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Thread: Canada laws

  1. #21

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    Quote Originally Posted by dxphoto View Post
    Thanks for all the replies.

    Now after reading that girl's story, I am wondering, in either countries, US or Canada, if you take a picture of some stranger, the you put the pic online, then some one used the picture for commercial use or abused the picture and somehow offend the subject in the photo. And the photographer doesn't know all these, will he still be responsible for that abuse?
    Putting a picture online is effectively publishing. The online world is not a sanctuary, the law does not give the Internet special status.

    Someone else takes the picture and use it for whatever purpose is violating the photographer's copyright.

    If the subject is offended by the way the stolen image is used, is the photographer liable? Good question. Assuming the subject had no issue with the original image, they shouldn't hold a grudge against you. I imagine, in US, they will just sue everyone.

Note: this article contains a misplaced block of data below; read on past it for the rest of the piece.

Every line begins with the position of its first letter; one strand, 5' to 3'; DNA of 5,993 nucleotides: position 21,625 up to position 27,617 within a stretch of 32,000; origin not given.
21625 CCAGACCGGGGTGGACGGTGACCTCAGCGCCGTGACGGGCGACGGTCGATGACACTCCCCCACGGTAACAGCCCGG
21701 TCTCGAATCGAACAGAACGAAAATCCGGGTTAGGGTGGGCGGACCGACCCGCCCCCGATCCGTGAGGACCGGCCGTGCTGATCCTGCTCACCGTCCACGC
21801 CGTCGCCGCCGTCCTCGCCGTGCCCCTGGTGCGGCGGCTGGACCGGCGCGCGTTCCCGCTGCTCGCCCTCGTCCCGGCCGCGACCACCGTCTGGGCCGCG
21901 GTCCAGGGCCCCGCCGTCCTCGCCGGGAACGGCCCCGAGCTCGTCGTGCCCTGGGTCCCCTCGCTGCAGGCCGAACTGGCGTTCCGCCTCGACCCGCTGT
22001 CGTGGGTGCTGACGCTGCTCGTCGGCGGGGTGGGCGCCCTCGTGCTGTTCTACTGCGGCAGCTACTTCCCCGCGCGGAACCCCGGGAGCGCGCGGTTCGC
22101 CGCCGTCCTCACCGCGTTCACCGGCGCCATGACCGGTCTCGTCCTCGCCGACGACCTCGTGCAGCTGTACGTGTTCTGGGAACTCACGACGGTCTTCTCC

2. #22
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    Quote Originally Posted by gr82bart View Post
    It only applies to photography. Photography in Canada is not classified as art but as photography - separate entity all in itself like music and books are separate entities.
    John,

    Well, I am wrong. It applies to everything. Who ever "commissions" the work - photography, painting, music, whatever - owns the copyright.

    http://strategis.ic.gc.ca/sc_mrksv/c...tect-e.html#10
    http://www.cb-cda.gc.ca/index.html

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  3. #23
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    Art
    "... Photography in Canada is not classified as art but as photography - separate entity all in itself like music and books are separate entities."

    How about in US? I think it is the same elsewhere.

    If someone pays photographer to do the job he hired the photog, so the photog is employed and so all wright belongs to commissioner.
    This is very different than when you sell the prints. When I make any large scale sale (e.g. wedding) contract should say to who wright on photographs belongs. Prove for ownership can be only one single think: the negative. When photog take the pic it automatically bolongs to (only) him because he is the only one with the source of the photograph. Without the negative, I think no copyright will work, at least at resonable time loss and overall cost.

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    Last edited by Daniel_OB; 04-02-2007 at 09:24 AM. Click to view previous post history.

  4. #24
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    Quote Originally Posted by Daniel_OB View Post
    How about in US? I think it is the same elsewhere.
    In the US, the photographer owns the copyright no matter what - unless he 'sells' his copyright away.